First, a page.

The word has been running round my head now for months and months, like a tune I can’t get rid of. Gaslighting.
Outside my window, winter darkness has fallen – in every way – the light of my television screen stark against the gloom. An injured child trembles in a hospital corridor, her body beginning to shake, not because of her injuries but because of the psychological trauma of her experiences. It is one of the most terrible war images I have ever seen, but if care too much about that child, if I march for her rights, apparently I am full of hate, not love.
The word takes up lodging in my head, like a guest who has outstayed their welcome. Gaslighting. It swirls around in there, alongside feelings of confusion and sadness. You too, perhaps?
Friends say they have switched off. I read seasoned journalists saying they can no longer watch the news. Journalists! News is the blood in their veins. But there is an impotence here that is breeding hopelessness. Some external force – our government – is creating a fear of speaking, is turning obvious truths into ugly lies.
Best not go there, then. I look up gaslighting in a psychology text. “Victims,” it says, “are targeted at the core of their being”. On screen, Home Secretary Suella Braverman talks. Her face is a picture of studied sincerity.
“There is only one way to describe these marches,” she says. She speaks with such certainty that I am transfixed by her performance. Her voice is deceptively little compared to the big boldness of her words. “And that,” she says, “is hate marches.”
For a moment, my sense of reality is shaken to its foundations. There is no context, no acknowledgement of history, no awareness of multiple perspectives. Humanitarians care about pain and injustice on both sides. They march for the trembling child. The United Nations has acknowledged injustice on both sides. How can there be only one? How can what she says be true?
When did our own government start gaslighting us?
“Manipulative people,” the text says, “engage in gaslighting to emotionally control their victims.” How true. When did this feeling begin, of being silenced by a “truth” that spills from authority and which I know not to be true?
Was it in the infancy of this government, during the lie-infested chaos of Covid? When we suppressed the instinct that “Eat Out to Help Out” was crazy? When we decided it must be OK because the people who told us to stay at home were now saying go out? Was it discovering that medical advisers were renaming it “Eat Out to Help the Virus Out”? But they didn’t tell us.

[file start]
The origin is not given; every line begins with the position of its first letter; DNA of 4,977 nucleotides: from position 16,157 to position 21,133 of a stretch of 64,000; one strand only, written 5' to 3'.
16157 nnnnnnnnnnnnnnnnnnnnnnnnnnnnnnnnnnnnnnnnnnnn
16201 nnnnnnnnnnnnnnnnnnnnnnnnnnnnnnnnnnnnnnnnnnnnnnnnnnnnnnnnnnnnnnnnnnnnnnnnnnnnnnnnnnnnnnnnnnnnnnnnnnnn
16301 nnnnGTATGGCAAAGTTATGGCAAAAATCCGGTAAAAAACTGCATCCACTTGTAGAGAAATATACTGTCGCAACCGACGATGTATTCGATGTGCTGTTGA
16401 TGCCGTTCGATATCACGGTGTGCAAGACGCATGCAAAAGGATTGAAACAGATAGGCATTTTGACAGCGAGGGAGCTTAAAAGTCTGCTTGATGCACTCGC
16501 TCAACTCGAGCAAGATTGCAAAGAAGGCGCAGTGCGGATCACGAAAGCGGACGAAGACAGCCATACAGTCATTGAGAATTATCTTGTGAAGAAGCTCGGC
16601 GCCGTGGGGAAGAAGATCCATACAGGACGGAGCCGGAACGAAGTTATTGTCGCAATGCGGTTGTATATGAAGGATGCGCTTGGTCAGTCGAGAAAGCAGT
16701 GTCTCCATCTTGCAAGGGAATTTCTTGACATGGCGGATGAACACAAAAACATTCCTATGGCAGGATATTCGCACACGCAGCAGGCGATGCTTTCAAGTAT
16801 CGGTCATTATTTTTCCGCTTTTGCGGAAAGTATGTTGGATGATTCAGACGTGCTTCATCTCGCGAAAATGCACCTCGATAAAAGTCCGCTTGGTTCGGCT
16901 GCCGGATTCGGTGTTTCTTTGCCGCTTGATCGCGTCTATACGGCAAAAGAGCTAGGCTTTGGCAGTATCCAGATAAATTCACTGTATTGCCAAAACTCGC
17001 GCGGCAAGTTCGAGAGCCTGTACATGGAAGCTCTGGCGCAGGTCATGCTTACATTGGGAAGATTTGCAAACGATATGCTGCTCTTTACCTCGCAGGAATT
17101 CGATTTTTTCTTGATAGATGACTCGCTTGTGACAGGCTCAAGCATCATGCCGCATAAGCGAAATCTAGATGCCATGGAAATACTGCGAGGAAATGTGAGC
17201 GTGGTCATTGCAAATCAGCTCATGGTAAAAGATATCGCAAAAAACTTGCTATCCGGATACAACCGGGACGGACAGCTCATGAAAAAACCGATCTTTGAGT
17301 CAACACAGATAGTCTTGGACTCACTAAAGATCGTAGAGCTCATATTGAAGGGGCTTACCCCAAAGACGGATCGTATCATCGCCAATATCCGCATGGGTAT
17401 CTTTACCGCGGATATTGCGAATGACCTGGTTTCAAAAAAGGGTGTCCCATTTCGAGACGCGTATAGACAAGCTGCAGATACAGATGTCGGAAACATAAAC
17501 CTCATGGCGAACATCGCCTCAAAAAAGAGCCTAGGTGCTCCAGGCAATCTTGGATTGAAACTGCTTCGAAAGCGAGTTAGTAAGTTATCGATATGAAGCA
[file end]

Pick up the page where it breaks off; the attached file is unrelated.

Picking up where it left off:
Or was it when the focus fell on desperate immigrants who risked their lives in small boats, and we were told they were spongers who were exploiting our hospitality? There was incredulity back then, that the humanity of these people was being stolen, that we were supposed to think they were all selfish criminals. We knew, but were told we didn’t know. Gaslighting.
It gets deeper, bolder, this manipulation of reality. Now, Suella Braverman wants to make it illegal for homeless people to be given tents to shelter in. Under bridges. On our streets. She tells us that living rough, being homeless, is “a lifestyle choice”.
Using the language of consumerist choice so inappropriately means nobody has to interfere to help. Why, they live as they choose, these people! And we choose that they do not live on our streets. Sweep them away, with their paltry tents, their thin nylon and polyester shields that they erect so wilfully against the wind and rain. Let them eat cake.
The word is relatively new, the concept ancient
Poor Bella. She is the victim in the 1938 play Gas Light, from which the verb “gaslighting” emerged. Her nefarious husband Jack is manipulating her into thinking she is losing her mind. He is creepy, narcissistic, and totally lacking in empathy. He tells Bella that what she believes to be true is not. She cannot believe it, of course, because he is supposed to be her protector. Why would she suspect? Why would we?
The word is relatively new, the concept ancient. “Almost anyone can be susceptible to gaslighting tactics, which have been deployed throughout history… by domestic abusers, dictators, narcissists, and cult leaders.”
The most frightening part is that victims become so weakened, after a while, they find it hard to see what is really happening. “The most effective gaslighters are hard to detect and may be better recognised by their victims’ actions and mental state.” How is everyone feeling? Like Bella, I imagine. Poor Bella. Poor us.
Catherine Deveney is an award-winning investigative journalist, novelist and television presenter